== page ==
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The CRISPR/CAS9 genome editing system and humans

The CRISPR/CAS9 genome editing system and humans

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This is a brief introduction to the CRISPR/Cas9 genome editing technique and a quick review of two articles that have to do with potential applications in humans. There is a draft for an ethical reflexion.

This is a brief introduction to the CRISPR/Cas9 genome editing technique and a quick review of two articles that have to do with potential applications in humans. There is a draft for an ethical reflexion.

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The CRISPR/CAS9 genome editing system and humans

  1. 1. What is the CRISPR/Cas9 Targeted Genome Editing System? What is Publicly Known about the Use of this System in Humans? Ignacio Monge and Maurits Vissers (Fribourg, Switzerland)
  2. 2. Plan • Maurits: Origin and explanation of the CRISPR-Cas9 system • Ignacio: - One "ethically questionable" application in "human embryos" in China - One interesting development (in mice) without apparent ethical problems - Some quick general ethical ideas
  3. 3. CRISPR-Cas9
  4. 4. Bacteria can be attacked by viruses
  5. 5. Bacteria have developed a protection mechanism (“a bacterial immune system”)
  6. 6. The basic concept: the bacterium keeps a copy of part of the viral genome Bacterial DNA DNA Viral- Bacterial DNA
  7. 7. What is CRISPR-Cas9? The copied sequence from the virus is used to guide the CRISPR-Cas9 complex to the complementary viral DNA and to cut it! Clustered Regularly Interspaced Short Palindromic Repeats Bacterial Defense Mechanism
  8. 8. CRISPR-Cas9 system becomes an instrument for genome editing: example in mice
  9. 9. Tests on human embryos in China (1)
  10. 10. Tests on human embryos in China (2) • Published in May 2015 (not in a big journal) • They use tripronuclear zygotes (artificial fecondation of an egg cell with 2 sperm cells) => they are not viable • Use of the genome editing CRISPR/Cas9 approach • Aim is to test the editing of the endogenous human ß-globin gene
  11. 11. Tests in China (3) : results • They manage to "reach", to cleave, the ß-globin gene • BUT Ø There is mosaicism = embryos with different genetically modified tissues Ø Notable off-target effects (=mutations in other unwanted places) Ø Embryo cells also use other endogenous homologous genes/sequences to repair the targeted gene (7 cases) Ø In 4 cases, embryos with the targeted mutation (based on designed injected ssDNA) • Still far away from a secure clinical application !
  12. 12. Use of CRISPR/Cas9 for clinical purposes without gene editing (1)
  13. 13. Use of CRISPR/Cas9 for clinical purposes without gene editing (2) • Salk Institute (California), Izpisua-Belmonte's lab • Idea: activate the target genes without creating genetic modifications Ø recruitment of Cas9 and transcriptional activation complexes by guide RNAs Ø proof-of-concept: treatment of mouse-models of diabetes, molecular dystrophy and acute kidney disease Ø measurable phenotypes and amelioration of disease symptoms Ø new avenues for developing epigenetic therapies against human diseases
  14. 14. The "Oviedo Convention" (1) • Agreement from 1997 • A reference in the field of bioethics • From the European council Ø 34 out of 47 member countries have signed it Ø Germany, Ireland, Malta and Monaco did not sign because they refuse every manipulation of the human embryo (and) abortion Ø UK and Belgium neither, because they found it too restrictive Ø 28 have ratified and applied it • Not so easy to change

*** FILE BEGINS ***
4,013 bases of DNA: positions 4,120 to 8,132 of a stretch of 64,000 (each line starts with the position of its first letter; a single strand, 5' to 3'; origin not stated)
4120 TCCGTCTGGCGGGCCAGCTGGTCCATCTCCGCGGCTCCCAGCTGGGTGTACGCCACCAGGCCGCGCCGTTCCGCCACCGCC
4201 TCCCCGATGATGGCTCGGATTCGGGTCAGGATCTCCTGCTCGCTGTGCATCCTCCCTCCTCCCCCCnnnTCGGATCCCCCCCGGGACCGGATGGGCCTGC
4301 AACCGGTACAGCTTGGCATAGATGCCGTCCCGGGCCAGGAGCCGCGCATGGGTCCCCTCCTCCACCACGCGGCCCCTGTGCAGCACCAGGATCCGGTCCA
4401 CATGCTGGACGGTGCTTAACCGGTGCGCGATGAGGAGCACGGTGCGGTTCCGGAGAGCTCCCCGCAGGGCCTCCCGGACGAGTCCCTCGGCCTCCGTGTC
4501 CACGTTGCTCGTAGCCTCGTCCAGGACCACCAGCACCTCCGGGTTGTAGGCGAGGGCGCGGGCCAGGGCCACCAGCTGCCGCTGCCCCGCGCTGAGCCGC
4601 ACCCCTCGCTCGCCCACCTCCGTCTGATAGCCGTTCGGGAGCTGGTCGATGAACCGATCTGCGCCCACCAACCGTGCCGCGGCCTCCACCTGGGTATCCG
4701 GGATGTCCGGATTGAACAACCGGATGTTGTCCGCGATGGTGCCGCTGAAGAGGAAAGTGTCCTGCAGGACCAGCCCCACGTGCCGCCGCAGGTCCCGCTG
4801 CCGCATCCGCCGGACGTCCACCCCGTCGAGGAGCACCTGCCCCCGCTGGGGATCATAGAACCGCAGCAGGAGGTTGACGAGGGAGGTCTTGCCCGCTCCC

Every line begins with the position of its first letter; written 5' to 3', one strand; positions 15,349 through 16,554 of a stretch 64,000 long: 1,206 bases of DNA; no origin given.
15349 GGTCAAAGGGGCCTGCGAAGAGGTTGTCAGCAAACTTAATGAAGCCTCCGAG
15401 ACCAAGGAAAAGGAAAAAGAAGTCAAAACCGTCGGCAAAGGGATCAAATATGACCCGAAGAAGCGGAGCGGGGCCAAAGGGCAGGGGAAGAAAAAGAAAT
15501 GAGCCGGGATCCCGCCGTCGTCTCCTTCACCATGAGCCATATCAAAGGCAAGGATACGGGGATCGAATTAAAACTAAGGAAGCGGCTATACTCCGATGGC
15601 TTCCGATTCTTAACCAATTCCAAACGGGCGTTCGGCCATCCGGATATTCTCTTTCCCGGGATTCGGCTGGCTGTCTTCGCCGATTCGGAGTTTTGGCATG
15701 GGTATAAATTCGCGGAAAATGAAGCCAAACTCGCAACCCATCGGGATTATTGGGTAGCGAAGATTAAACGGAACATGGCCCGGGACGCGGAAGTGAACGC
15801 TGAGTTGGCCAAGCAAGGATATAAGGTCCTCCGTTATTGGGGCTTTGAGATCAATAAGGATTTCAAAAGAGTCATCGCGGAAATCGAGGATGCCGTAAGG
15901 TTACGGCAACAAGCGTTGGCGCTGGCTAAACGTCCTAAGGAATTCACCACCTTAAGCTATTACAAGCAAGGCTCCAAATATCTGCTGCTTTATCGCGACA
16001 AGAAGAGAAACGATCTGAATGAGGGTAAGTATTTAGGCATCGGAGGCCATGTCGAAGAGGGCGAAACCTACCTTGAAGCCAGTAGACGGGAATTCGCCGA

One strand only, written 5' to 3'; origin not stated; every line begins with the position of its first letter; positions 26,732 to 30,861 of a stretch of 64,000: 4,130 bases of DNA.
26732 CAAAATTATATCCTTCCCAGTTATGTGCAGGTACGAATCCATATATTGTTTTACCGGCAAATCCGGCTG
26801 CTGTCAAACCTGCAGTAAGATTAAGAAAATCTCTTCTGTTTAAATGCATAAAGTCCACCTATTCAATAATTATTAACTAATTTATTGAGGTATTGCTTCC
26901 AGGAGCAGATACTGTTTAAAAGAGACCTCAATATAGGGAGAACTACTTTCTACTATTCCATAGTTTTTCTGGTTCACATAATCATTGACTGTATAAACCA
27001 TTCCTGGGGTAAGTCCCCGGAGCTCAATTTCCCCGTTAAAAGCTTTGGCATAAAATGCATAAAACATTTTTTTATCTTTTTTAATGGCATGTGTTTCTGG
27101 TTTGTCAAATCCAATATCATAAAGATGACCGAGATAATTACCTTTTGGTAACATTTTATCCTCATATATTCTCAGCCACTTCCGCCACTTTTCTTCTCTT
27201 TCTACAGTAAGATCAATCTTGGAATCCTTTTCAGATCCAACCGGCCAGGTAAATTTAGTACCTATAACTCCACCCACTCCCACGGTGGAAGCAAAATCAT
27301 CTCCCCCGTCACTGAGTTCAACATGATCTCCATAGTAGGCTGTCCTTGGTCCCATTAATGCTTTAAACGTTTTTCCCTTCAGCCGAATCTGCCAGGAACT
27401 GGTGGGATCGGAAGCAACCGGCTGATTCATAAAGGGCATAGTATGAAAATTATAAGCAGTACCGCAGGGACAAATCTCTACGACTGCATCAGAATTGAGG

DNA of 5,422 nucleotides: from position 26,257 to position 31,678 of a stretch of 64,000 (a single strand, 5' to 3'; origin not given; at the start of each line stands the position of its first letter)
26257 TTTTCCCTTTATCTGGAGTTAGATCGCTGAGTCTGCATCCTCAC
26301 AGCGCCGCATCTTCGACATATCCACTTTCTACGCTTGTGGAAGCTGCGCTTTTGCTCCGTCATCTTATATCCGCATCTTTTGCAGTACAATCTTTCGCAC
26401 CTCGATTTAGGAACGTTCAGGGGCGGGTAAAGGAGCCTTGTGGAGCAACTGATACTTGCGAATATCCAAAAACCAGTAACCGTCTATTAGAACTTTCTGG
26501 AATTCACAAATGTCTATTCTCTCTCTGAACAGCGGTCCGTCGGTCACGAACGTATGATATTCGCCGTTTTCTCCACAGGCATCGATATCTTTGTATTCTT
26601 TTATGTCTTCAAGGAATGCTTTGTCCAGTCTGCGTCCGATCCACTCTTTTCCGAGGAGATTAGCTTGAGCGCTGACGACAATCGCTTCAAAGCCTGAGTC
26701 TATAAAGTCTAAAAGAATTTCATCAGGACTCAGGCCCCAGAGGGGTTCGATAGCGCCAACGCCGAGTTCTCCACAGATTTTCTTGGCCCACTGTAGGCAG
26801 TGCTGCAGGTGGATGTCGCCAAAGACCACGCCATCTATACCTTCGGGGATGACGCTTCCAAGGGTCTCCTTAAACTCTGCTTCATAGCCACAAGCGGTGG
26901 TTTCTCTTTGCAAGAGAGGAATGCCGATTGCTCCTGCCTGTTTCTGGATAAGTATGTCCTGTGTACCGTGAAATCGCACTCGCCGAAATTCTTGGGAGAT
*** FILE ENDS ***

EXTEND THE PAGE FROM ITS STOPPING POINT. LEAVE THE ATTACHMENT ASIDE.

15. 15. The "Oviedo Convention" (2) • Article 13 – Interventions on the human genome An intervention seeking to modify the human genome may only be undertaken for preventive, diagnostic or therapeutic purposes and only if its aim is not to introduce any modification in the genome of any descendants. • Article 18 – Research on embryos in vitro 1 Where the law allows research on embryos in vitro, it shall ensure adequate protection of the embryo. 2 The creation of human embryos for research purposes is prohibited.
  16. 16. Possible mid- and longterm purposes of gene editing • CLINICAL 1: genetically heal embryos from parents that are carriers of genetic diseases? => this is rather unrealistic, because in vitro fertilization (IVF) is being used and healthy embryos can be chosen by genetic diagnosis anyway (which is already a problem, ethically speaking) • CLINICAL 2: genetically heal tissues from an adult patient, or stem cells, and reintroduce them back to the patient, avoiding to cause heritable genetic changes if possible (this is ethically less of a problem, if the stem cells do not come from embryos) • CLINICAL 3: "epigenetic approach" for illness treatment • GENETIC DESIGN: "sculpturing" of humans to a lineage that is physically and intellectually "stronger and smarter"
  17. 17. Some general ethical reflections • The question of tolerance towards handicapped persons • Kant: the universal principle for ethics Consider the other person as an "aim in his/herself" and not as an instrument that I use, that I manipulate = as a mean (for my profit) => Consider other human beings as persons, having rights, and not reducing them to an object, that has no rights
  18. 18. Programmed molecular robots and automation of genomic modification • The CRISPR/Cas9 system allows to direct through the guide RNA a "genomic editing machine" or a "gene activating machine" to target genes • After the genome sequencing era (genomes of humans and many organisms have been read through automated mechanisms), a new era of genome modification could be opened, in the mid or long term, also through automated processes
  19. 19. Bibliography • 2 cited scientific articles • Wikipedia • Website "Genethique" • Aceprensa

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